As I prepare to present a lecture at Berry College this upcoming April, I find myself thinking about my topic, "Seeking the Public in a Mediated World," in the interstitial portions of my life - especially as I'm walking from place to place. So earlier today I was departing the Engineering Building and heading for Cafe Pomegranate for lunch when I started looking closely at students and their cell phones. I wasn't feeling creepy. Given my topic, this kind of attention felt safely like research. Understanding what students, digital natives, are doing with their phones in public life is an important source of insight as I prepare my remarks. At the same time, I found myself returning to my own years as a college student.
It's a frequent go-to image for me, comparing my undergraduate experience at Berry College, back when their slogan was "aspire to the top," and relating that vision to my current life here at SJSU. My romanticized recollection of those Berry years leads me to see students walking from place to place with their heads tilted slightly upward. That was the point of Berry architecture: all those spires built to draw our attentions toward the heavens. In contrast, despite some fairly monumental architecture here at SJSU, I see students predominantly tilting their heads down, their concentration pulled to their mobile phones. Such a clear distinction: up verses down.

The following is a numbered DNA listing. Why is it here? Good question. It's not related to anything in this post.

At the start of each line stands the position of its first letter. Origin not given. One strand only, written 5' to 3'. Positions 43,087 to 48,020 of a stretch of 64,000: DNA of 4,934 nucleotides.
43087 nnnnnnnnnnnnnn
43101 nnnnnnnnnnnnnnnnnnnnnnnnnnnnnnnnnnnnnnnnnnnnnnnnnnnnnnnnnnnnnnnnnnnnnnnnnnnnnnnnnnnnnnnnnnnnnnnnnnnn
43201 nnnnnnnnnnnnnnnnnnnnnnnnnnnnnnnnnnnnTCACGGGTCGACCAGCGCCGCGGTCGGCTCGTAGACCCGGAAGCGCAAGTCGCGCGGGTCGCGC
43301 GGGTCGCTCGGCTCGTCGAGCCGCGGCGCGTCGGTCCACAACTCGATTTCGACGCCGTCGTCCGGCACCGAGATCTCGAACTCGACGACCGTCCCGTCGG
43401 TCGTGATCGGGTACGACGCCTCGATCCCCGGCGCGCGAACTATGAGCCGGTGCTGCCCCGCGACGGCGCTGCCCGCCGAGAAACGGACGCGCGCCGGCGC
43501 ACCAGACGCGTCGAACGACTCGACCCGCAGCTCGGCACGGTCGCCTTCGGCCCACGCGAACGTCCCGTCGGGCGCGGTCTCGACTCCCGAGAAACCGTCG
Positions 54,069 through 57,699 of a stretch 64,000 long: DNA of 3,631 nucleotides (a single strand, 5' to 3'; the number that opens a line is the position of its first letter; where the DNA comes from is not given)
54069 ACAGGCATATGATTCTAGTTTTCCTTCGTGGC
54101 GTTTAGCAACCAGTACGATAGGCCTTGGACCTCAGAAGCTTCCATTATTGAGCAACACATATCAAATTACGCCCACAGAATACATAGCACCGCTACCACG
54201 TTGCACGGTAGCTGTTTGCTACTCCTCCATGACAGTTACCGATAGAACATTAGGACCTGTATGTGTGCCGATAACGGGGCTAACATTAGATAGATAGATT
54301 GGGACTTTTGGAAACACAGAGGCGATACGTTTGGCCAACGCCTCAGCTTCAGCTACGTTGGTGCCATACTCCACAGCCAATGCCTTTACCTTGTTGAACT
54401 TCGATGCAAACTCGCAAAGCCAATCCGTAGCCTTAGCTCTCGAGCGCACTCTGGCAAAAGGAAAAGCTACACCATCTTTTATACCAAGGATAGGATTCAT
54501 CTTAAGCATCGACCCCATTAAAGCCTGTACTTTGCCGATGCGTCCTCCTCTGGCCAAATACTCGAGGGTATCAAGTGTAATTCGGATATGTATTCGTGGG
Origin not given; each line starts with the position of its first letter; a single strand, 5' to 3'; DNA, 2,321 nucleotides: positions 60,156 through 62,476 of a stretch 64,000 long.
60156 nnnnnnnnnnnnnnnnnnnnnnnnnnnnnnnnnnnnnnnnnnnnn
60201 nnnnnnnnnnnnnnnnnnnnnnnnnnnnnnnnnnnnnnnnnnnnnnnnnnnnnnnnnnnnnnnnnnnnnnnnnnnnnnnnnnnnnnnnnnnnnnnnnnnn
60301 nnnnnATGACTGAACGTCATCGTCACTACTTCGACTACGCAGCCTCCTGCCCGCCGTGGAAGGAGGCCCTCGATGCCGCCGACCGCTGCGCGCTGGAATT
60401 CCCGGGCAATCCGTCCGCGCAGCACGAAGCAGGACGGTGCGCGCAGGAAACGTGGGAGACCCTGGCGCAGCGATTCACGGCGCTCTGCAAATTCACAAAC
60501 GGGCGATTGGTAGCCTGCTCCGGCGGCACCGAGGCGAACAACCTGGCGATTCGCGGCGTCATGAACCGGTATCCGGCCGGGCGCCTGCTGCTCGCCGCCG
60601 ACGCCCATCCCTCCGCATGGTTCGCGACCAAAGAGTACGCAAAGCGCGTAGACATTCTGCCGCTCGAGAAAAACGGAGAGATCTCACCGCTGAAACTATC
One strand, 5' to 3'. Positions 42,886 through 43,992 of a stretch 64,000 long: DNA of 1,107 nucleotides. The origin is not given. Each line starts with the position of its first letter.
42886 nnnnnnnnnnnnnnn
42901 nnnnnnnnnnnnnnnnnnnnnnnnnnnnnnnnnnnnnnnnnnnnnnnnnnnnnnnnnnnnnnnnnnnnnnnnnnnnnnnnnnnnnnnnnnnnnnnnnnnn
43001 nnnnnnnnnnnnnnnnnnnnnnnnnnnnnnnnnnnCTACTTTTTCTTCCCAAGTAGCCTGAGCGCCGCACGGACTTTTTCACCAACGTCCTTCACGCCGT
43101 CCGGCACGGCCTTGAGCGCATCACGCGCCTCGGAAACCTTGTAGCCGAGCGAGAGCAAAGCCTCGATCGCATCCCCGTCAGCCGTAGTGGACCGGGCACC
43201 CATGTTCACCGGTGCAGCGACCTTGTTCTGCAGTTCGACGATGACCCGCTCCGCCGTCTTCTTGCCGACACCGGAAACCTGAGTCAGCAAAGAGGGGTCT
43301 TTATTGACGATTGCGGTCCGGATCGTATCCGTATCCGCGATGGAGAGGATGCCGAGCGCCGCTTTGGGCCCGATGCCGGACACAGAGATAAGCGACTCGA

Contemplating that image, I saw one young woman jerk her head upward. Just for a second. She snapped her gaze at my midsection and then, merely a half-beat of time elapsing, returned her focus to her tiny screen. All the while, her fingers jabbed at those buttons. Really, it looked precisely like she was surfacing from a deep ocean, gasping for air. What can I say? That moment gives me hope. The notion that we cannot survive in the digital depths without having to look at people - present, engaged, consequential - represents an essential humanity.
That is until we sprout gills. Then, maybe, we need never surface again.